CASPER, Wyo. — The Wyoming Supreme Court has agreed to review a lower court’s contempt order against State Public Defender Diane Lozano.
The Campbell County Circuit Court found Lozano and the State Public Defender’s Office in contempt for refusing to assign a public defender to two misdemeanor cases.
On June 25, the Supreme Court granted, in part, Lozano’s petition for a “Writ of Certiorari and/or Prohibition.” This action orders the circuit court to provide a record of the case for the Supreme Court to review.
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A standard appeals process would first go to the Campbell County District Court. Under the petition for writ of review process, the Supreme Court can directly decide whether to review a case.
The Supreme Court denied Lozano’s request to stay the contempt order. However, the circuit court has issued a stay order for their contempt finding, pending the Supreme Court’s review.
In Natrona County, the State Public Defenders Office said that public defenders would stop being assigned to misdemeanor cases effective June 1.
Oil City has spoken with several attorneys in Natrona County who’ve said that staffing and budget issues have led to the difficulties for the State Public Defenders Office.
Lozano and her office had requested funding to hire 18 new positions in 2018. Former Governor Matt Mead recommended funding for eight of those positions.
The State Public Defenders Office asked for $4,534,362 atop their standard budget. Mead recommended $2,117,808 and the Wyoming Legislature approved this amount during the 2018 budget session.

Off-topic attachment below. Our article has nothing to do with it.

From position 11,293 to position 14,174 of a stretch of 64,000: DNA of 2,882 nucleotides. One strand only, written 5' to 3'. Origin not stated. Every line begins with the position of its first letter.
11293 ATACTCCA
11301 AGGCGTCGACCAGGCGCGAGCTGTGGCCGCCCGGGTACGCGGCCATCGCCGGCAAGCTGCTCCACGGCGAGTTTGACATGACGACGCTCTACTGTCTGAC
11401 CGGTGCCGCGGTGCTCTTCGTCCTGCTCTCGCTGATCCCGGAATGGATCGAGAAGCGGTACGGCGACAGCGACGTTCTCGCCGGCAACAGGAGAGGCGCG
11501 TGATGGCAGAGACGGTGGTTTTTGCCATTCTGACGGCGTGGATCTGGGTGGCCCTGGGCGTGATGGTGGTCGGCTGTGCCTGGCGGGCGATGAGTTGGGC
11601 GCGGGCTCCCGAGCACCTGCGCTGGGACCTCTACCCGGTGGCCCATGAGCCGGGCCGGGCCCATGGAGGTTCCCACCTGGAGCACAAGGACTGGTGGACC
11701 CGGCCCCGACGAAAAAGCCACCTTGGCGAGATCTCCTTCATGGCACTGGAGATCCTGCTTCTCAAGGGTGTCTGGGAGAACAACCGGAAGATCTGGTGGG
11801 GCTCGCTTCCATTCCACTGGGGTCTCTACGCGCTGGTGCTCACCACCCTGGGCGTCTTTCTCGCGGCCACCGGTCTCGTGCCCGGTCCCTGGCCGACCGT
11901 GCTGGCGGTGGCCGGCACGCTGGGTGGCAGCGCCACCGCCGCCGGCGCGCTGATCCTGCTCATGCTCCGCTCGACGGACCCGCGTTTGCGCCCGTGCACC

The request asked for funding for nine legal support specialists in multiple counties and to hire nine new public defenders. They received funding for four legal support specialists and four new public defenders.
The May 23 Campbell County Circuit Court report of the contempt hearings explains some of Lozano’s reasoning for refusing to take on the misdemeanor cases.
The court received a letter from Lozano on May 1 which said that the State Public Defenders Office was “not available to take misdemeanor cases until our staffing numbers reach the necessary levels.”
She added that in Campbell County, “4.5 attorneys are handling the workload of 7.5 attorneys.”
“The Public Defender has determined that when a workload exceeds 100% within a field office, that the field office will no longer be able to accept new cases,” Lozano’s letter continues. “
“This would then require the courts to either reduce the number of public defender appointments, to allow defendants to represent themselves or to appoint private counsel.”
In their report, the court italicized the phrase “this would then require the courts.”
The contempt order states that the court understands the staffing difficulties facing the State Public Defenders Office, but does not agree that Lozano can simply state that public defenders won’t take on misdemeanor cases.
“This Court finds the troubled status of the Office of the State Public Defender lamentable,” the report states, pointing to high public defender case loads, “compensation disparities” and other factors.
However, the court stated that difficulties needed to be addressed through “judicial process and not willful disobedience.”
Lozano said in the letter that her office is prepared to take on misdemeanor cases again once their staffing issues are resolved.
“Once my office is fully staffed, we will again accept misdemeanor cases,” she wrote.
The Joint Judiciary Committee of the Wyoming Legislature met in Gillette on June 4. They discussed the issues at the Public Defenders Office and this article has details about that meeting.